1,505 research outputs found

    Chain Reduction for Binary and Zero-Suppressed Decision Diagrams

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    Chain reduction enables reduced ordered binary decision diagrams (BDDs) and zero-suppressed binary decision diagrams (ZDDs) to each take advantage of the others' ability to symbolically represent Boolean functions in compact form. For any Boolean function, its chain-reduced ZDD (CZDD) representation will be no larger than its ZDD representation, and at most twice the size of its BDD representation. The chain-reduced BDD (CBDD) of a function will be no larger than its BDD representation, and at most three times the size of its CZDD representation. Extensions to the standard algorithms for operating on BDDs and ZDDs enable them to operate on the chain-reduced versions. Experimental evaluations on representative benchmarks for encoding word lists, solving combinatorial problems, and operating on digital circuits indicate that chain reduction can provide significant benefits in terms of both memory and execution time

    Noncooperative algorithms in self-assembly

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    We show the first non-trivial positive algorithmic results (i.e. programs whose output is larger than their size), in a model of self-assembly that has so far resisted many attempts of formal analysis or programming: the planar non-cooperative variant of Winfree's abstract Tile Assembly Model. This model has been the center of several open problems and conjectures in the last fifteen years, and the first fully general results on its computational power were only proven recently (SODA 2014). These results, as well as ours, exemplify the intricate connections between computation and geometry that can occur in self-assembly. In this model, tiles can stick to an existing assembly as soon as one of their sides matches the existing assembly. This feature contrasts with the general cooperative model, where it can be required that tiles match on \emph{several} of their sides in order to bind. In order to describe our algorithms, we also introduce a generalization of regular expressions called Baggins expressions. Finally, we compare this model to other automata-theoretic models.Comment: A few bug fixes and typo correction

    Knuthian Drawings of Series-Parallel Flowcharts

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    Inspired by a classic paper by Knuth, we revisit the problem of drawing flowcharts of loop-free algorithms, that is, degree-three series-parallel digraphs. Our drawing algorithms show that it is possible to produce Knuthian drawings of degree-three series-parallel digraphs with good aspect ratios and small numbers of edge bends.Comment: Full versio

    A Portable High-Quality Random Number Generator for Lattice Field Theory Simulations

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    The theory underlying a proposed random number generator for numerical simulations in elementary particle physics and statistical mechanics is discussed. The generator is based on an algorithm introduced by Marsaglia and Zaman, with an important added feature leading to demonstrably good statistical properties. It can be implemented exactly on any computer complying with the IEEE--754 standard for single precision floating point arithmetic.Comment: pages 0-19, ps-file 174404 bytes, preprint DESY 93-13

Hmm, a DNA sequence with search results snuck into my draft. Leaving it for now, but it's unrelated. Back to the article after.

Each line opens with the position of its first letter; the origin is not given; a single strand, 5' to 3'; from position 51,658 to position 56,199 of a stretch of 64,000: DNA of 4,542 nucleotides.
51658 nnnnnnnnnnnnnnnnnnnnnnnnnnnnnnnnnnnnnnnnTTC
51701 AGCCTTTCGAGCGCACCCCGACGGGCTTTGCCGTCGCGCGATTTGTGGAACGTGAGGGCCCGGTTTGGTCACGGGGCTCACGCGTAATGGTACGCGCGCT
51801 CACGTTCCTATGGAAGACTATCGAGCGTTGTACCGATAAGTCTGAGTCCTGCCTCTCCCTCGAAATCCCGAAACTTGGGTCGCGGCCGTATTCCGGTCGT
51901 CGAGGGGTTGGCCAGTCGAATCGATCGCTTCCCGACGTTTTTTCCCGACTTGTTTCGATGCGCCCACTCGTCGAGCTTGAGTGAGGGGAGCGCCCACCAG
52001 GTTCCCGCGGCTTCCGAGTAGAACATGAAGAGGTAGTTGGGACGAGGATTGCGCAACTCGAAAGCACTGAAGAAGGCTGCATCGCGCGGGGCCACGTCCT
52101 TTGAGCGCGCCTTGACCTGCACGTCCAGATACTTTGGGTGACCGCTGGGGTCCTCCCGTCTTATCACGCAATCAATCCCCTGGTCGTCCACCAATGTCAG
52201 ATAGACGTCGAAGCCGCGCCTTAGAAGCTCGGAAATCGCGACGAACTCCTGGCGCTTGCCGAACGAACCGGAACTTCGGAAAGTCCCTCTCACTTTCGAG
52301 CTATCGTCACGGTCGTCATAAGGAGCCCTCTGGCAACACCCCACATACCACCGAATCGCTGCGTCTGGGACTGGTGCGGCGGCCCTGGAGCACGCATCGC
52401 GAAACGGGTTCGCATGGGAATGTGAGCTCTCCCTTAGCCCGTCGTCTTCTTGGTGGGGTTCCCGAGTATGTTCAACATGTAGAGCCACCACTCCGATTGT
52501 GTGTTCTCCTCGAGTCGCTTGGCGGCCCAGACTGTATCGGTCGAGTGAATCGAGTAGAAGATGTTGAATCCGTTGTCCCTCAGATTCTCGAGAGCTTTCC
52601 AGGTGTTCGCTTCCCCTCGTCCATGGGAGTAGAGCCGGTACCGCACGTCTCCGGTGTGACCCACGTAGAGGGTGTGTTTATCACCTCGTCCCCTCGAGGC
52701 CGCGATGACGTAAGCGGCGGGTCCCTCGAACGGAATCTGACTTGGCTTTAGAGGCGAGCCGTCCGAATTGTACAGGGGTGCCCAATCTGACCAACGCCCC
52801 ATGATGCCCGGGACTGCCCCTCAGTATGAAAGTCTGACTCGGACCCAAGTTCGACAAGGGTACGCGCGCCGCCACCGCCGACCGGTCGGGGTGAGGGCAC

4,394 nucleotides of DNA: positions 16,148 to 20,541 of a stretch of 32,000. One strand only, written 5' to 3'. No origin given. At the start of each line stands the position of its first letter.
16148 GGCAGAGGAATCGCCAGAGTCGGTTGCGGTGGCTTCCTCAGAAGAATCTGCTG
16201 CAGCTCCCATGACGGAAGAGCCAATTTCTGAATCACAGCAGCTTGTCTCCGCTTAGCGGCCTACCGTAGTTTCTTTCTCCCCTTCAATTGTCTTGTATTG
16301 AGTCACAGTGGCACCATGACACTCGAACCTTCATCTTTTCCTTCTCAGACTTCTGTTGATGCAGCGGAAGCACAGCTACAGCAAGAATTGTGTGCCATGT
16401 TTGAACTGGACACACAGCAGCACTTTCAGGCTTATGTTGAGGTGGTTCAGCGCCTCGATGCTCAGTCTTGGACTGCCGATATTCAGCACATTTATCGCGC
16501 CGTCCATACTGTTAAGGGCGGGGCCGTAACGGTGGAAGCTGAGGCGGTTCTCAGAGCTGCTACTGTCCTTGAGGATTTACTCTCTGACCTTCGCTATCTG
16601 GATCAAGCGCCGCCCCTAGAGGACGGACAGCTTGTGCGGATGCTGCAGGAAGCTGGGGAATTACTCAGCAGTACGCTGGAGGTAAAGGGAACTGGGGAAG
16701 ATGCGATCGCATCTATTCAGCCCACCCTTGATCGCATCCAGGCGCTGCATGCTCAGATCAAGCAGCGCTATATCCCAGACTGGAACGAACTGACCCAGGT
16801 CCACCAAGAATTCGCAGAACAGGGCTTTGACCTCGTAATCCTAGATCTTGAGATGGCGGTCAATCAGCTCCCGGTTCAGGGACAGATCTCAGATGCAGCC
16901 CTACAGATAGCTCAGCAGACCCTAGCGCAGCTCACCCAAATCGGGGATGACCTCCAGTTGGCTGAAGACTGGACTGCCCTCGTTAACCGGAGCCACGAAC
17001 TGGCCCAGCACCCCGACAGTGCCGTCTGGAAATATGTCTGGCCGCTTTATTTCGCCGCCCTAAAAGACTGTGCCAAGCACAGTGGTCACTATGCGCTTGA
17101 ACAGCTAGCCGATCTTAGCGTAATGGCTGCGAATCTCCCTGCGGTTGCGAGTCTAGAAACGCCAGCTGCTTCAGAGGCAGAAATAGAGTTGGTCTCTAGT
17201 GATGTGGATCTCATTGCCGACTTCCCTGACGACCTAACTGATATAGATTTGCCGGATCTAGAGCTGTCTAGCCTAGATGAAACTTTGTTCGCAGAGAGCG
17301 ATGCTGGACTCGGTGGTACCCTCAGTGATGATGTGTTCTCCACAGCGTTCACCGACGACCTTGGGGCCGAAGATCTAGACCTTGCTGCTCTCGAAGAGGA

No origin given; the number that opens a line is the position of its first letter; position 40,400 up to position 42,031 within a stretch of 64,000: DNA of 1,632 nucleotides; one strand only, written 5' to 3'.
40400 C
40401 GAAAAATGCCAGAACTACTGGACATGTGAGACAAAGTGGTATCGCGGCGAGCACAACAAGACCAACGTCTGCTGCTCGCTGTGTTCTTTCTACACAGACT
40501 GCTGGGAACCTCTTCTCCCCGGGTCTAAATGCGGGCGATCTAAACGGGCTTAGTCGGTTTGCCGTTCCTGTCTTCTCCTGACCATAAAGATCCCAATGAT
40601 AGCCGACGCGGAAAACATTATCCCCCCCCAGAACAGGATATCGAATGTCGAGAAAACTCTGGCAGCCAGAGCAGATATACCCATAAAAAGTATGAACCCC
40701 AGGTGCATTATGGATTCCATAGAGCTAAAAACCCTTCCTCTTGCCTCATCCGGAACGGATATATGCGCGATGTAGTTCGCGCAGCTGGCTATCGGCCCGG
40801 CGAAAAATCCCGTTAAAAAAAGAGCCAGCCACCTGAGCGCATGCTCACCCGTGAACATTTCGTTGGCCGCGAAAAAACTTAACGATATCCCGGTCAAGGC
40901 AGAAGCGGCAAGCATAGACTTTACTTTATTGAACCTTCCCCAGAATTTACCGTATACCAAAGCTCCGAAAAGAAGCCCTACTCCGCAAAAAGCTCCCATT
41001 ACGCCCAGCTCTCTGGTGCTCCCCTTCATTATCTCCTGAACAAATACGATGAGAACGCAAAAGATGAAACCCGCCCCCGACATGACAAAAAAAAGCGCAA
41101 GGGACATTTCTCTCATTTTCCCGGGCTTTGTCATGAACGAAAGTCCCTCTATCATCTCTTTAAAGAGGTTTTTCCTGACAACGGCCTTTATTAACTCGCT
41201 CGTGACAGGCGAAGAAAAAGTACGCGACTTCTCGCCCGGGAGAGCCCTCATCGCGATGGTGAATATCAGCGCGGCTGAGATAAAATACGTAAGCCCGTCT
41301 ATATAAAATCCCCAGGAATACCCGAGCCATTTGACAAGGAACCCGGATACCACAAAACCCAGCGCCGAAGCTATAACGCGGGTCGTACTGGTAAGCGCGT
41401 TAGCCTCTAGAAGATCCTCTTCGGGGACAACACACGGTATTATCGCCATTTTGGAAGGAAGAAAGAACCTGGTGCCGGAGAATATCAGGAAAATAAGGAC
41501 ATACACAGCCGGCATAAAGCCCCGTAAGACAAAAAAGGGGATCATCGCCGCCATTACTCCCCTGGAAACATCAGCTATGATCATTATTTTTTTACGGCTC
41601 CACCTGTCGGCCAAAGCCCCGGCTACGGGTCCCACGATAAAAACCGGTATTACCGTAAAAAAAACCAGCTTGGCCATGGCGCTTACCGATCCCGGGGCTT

Pattern Avoidance in Poset Permutations

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    We extend the concept of pattern avoidance in permutations on a totally ordered set to pattern avoidance in permutations on partially ordered sets. The number of permutations on PP that avoid the pattern π\pi is denoted AvP(π)Av_P(\pi). We extend a proof of Simion and Schmidt to show that AvP(132)AvP(123)Av_P(132) \leq Av_P(123) for any poset PP, and we exactly classify the posets for which equality holds.Comment: 13 pages, 1 figure; v2: corrected typos; v3: corrected typos and improved formatting; v4: to appear in Order; v5: corrected typos; v6: updated author email addresse

    Growth and characterization of GaAs nanowires on carbon nanotubes composite films: toward flexible nanodevices

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    Poly(ethylene imine) functionalized carbon nanotube thin films, prepared using the vacuum filtration method, were decorated with Au nanoparticles by in situ reduction of HAuCl4 under mild conditions. These Au nanoparticles were subsequently employed for the growth of GaAs nanowires (NWs) by the vapor-liquid-solid process in a gas source molecular beam epitaxy system. The process resulted in the dense growth of GaAs NWs across the entire surface of the single-walled nanotube (SWNT) films. The NWs, which were orientated in a variety of angles with respect to the SWNT films, ranged in diameter between 20 to 200 nm, with heights up to 2.5 um. Transmission electron microscopy analysis of the NW-SWNT interface indicated that NW growth was initiated upon the surface of the nanotube composite films. Photoluminescence characterization of a single NW specimen showed high optical quality. Rectifying asymmetric current-voltage behavior was observed from contacted NW ensembles and attributed to the core-shell pn-junction within the NWs. Potential applications of such novel hybrid architectures include flexible solar cells, displays, and sensors

    Primality Testing with Artin Symbols

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